This is how the block look in my Bernina Software. I will work in my Large hoop that will give me a work area of 24 cm. I will load a soft vilene as a stabilizer in the hoop. I have digitized a 24 cm Square that will sew first to give me an indication of my batting placement. I will cut a square of 25,5 cm and will place it on the sewn square so that it overlap evenly on all sides. (I could not digitized and sew this line as a placement indication because it is outside the stitching area.) I will then sew the square again to anchor the batting. I can print templates of the fabric pieces from my EQ7 design program and will use that to cut the fabric. I will then add the middle fabric and the digitized seams of the two triangles will then sew. I have imported the embroidery design that will fit in the area and contribute to the overall design of the quilt. The design will now sew colour by colour.

When I add the backing fabric (I will secure it with pins outside the work area and pinned from the top) I will be able to start the quilting that is already digitized for the open areas. Once this is complete I will have a completed block.

I have already digitized three blocks and can start this project. What I like most about piecing in the hoop is that I can place the embroidery exactly where I want it without any difficulty. I still struggle with design placements and really is a novice embroiderer. I like techniques that disguise my lack of abilities and piecing in the hoop is one of my tricks to do that.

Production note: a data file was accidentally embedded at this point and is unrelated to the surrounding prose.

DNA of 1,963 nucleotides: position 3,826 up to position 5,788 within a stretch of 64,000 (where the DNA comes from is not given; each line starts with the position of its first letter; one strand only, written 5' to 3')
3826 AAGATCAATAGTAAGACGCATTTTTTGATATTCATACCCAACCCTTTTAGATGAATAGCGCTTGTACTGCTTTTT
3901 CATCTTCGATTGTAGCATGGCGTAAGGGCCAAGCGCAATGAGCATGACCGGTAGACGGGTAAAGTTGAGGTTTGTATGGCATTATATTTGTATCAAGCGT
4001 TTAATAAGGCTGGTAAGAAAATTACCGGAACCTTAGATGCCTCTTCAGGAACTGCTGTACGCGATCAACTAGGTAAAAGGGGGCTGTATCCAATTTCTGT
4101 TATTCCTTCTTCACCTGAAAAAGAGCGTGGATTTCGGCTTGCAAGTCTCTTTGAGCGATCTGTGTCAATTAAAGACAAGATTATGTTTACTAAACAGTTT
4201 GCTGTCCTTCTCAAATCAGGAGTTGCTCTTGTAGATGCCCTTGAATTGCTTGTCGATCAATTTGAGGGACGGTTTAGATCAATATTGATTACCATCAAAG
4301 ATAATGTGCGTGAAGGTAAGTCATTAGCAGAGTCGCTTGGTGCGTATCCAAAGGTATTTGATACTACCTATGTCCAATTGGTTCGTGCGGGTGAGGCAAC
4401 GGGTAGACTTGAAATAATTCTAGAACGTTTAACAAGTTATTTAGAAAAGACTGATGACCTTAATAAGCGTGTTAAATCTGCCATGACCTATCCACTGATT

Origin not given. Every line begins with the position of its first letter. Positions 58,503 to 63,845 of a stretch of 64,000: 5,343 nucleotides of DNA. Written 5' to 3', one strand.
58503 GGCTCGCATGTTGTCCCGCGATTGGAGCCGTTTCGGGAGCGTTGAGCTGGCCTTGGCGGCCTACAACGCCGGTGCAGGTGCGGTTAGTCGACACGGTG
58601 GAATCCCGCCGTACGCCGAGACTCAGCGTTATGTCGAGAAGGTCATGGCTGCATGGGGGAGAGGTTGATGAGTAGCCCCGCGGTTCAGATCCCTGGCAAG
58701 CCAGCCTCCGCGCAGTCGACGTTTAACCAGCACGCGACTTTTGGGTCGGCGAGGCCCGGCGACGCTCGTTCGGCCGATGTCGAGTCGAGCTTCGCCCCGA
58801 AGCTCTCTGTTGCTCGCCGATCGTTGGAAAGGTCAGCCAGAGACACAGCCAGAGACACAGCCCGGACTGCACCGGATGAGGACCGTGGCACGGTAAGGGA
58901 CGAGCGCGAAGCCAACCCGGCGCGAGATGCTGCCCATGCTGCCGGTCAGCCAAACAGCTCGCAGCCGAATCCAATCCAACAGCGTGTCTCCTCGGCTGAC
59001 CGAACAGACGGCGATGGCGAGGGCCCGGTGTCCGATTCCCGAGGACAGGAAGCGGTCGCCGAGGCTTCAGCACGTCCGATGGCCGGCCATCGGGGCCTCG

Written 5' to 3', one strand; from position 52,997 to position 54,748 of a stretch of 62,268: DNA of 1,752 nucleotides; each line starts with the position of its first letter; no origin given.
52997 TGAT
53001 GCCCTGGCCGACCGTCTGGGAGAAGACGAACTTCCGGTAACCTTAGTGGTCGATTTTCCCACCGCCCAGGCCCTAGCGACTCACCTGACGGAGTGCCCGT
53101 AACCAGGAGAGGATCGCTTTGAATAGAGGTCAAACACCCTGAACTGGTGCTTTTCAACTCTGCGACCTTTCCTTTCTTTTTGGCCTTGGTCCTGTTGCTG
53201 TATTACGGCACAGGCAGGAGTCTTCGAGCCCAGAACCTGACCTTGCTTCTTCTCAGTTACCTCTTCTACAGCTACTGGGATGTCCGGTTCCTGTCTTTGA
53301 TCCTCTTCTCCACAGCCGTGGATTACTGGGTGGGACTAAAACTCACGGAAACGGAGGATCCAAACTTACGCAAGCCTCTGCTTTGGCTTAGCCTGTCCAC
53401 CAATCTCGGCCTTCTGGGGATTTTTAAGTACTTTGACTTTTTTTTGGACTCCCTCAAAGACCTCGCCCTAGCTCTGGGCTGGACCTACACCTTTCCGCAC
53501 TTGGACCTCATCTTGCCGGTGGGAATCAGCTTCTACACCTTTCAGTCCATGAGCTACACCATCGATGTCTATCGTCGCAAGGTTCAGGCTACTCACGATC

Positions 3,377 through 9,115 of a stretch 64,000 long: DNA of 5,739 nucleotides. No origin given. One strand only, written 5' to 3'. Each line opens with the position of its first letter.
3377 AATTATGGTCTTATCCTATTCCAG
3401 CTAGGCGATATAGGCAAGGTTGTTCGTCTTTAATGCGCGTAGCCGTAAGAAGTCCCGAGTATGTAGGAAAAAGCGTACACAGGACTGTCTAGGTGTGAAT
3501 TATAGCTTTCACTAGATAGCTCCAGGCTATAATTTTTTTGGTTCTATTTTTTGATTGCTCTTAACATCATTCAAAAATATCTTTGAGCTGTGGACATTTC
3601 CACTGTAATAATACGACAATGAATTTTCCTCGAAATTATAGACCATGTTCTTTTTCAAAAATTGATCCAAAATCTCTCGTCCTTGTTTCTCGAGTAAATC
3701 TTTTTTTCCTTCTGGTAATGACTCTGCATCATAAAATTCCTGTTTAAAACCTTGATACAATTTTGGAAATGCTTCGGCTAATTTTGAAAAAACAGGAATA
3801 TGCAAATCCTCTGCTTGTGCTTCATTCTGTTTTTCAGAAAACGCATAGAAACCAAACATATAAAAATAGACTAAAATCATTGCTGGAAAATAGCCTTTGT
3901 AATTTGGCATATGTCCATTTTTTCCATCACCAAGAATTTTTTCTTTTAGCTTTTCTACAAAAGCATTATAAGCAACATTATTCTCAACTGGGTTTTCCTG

Hope to show you soon what I have achieved.

Tuesday, July 30, 2013


Attending a Quilt Festival like the wonderful National Quilting Festival in Bloemfontein is so inspirational.
Iessie (Festival Chairlady) Rita and me

Since I came home I tried to spent as long a time possible in my studio every day. When I look at other peoples' blogs I realize I am a slow quilter. I have many projects in the making at a time but I slowly finish anything. I do not have a completed quilt to show for this year!

On Saturday the Boland Quilters are the group of the month at Good Hope Quilters Guild quarterly meeting

I plan to have this scrap quilt I started about 10 years ago, ready for Show and Tell. At Bloemfontein I taught a class, Fearless Feathers. My students inspire me so, I definitely had to quilt lots of feathers. This will be a "blanket" and has a wool batting. So apart from the feathers that will pull the design areas together, I will not do back ground quilting because I want the quilt soft and warm. Compression with too many quilting lines will prevent the wool of doing its job to create warmth by trapping air.
The Scrap blocks for this quilt was started in a class with Karen Combs at Quilt University. I made a lot of blocks and still have enough to make another quilt.

Now back to quilting to make sure I have something to show Saturday. (This is the nice thing- if you want to Show and Tell you have a great motivation to complete something. Luckily I can show my DIC (Delayed In Construction) projects here on my blog and there is so many!)

Hope to see some of you on Saturday.


Monday, April 15, 2013

This is why I am a Quilter